The group’s name is meant to reference an “elephant in the room” that nobody has dared to mention, rape. One of the group’s objectives is to open the discussion in order to address misconceptions people have about rape. “Rape happens,” she says, “and survivors should not feel ashamed of it. An older lady stopped me last year as I was distributing pamphlets in the festival’s white tents, and she said she’d been going to the festival for 30 to 50 years, and people knew about the rapes, but it was the first time they were talking about the problem!”
Heralding a new era
One of Bleiki fíllinn’s stated goals is to actively encourage rape victims to step forward. “We’re not trying to reduce the number of reported rapes, but to reduce the number of actual rapes,” Jóhanna says. According to her, the organisers of Þjóðhátíð have been very receptive and positive towards the Pink elephant, eager to work with the group and perhaps repair the damage their public dispute with various anti-rape organisations did.
Part of what fuelled the long standing feud, according to Jóhanna, is that Vestmannaeyjar locals easily get defensive about Þjóðhátíð. “The moment anyone raises criticism about it, whether it’s Stígamót or anyone else, people just close up, so it becomes difficult to talk about the problems. My dream,” she says, “is that in a few years we will have addressed and dealt with these problems in a way that we can bring together the organisers and Stígamót to work together.”
Although Bleiki fíllinn do not work directly with Stígamót, they have ties with other groups like the Samþykki (“consent”) group, and the people behind the ‘Fáðu já’ sexual education campaign. They plan to screen parts of ‘Fáðu já’ during Þjóðhátíð in the hopes that people will take the message to heart.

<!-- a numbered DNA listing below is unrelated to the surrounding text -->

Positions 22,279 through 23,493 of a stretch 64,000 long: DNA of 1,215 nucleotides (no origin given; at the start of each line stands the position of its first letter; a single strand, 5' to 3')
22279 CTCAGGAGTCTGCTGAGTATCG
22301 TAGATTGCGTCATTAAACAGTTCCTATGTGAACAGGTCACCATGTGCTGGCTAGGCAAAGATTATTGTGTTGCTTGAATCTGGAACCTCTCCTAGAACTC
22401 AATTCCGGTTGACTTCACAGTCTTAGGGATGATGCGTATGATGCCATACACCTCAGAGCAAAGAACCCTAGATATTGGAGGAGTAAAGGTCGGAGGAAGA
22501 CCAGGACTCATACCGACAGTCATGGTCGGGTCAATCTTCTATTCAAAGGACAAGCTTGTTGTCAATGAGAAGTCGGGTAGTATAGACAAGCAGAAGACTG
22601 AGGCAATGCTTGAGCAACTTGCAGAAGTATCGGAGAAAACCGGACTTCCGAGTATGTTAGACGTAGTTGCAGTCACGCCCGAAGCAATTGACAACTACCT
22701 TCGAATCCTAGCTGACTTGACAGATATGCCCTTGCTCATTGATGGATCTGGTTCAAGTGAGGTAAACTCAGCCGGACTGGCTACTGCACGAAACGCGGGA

Jóhanna wants to bring the festival back to its roots, as a family friendly affair where people can sing along to the songs, have a merry time and feel safe. The organisers of the festival are bumping up security with more cameras and people on the ground, as well as possibly posting guards at the gender-segregated toilets, but Jóhanna wants to look at what other festivals have done. She mentions the Danish Roskilde and Icelandic Eistnaflug in particular for having very low crime rates and different attitudes towards rape.
Sending a clear message
“Stebbi [the head of Eistnaflug] does a great job by having a clear and well known policy regarding assault and crime,” she says, “which is something we’d love to see with Þjóðhátíð.” If you do something wrong at Eistnaflug, the person just gets kicked out and their festival wristband gets cut. “It encourages people to simply behave.”
“It is atrocious for Þjóðhátíð to be called a ‘rape fest,’ and people from Vestmanneyjar are really hurt when they hear it, but people actually know, unfortunately,” she says, almost too upset to finish the sentence, “that people get raped at the festival. This happens despite a lot of work being put into trying to stop it from happening.”
People can still fall through the cracks, and it would be wishful thinking to assume that this year’s festival will be entirely free of sexual assault. Still, the visionary work of Bleiki fíllinn will hopefully allow more people to come away from Þjóðhátíð with pleasant memories.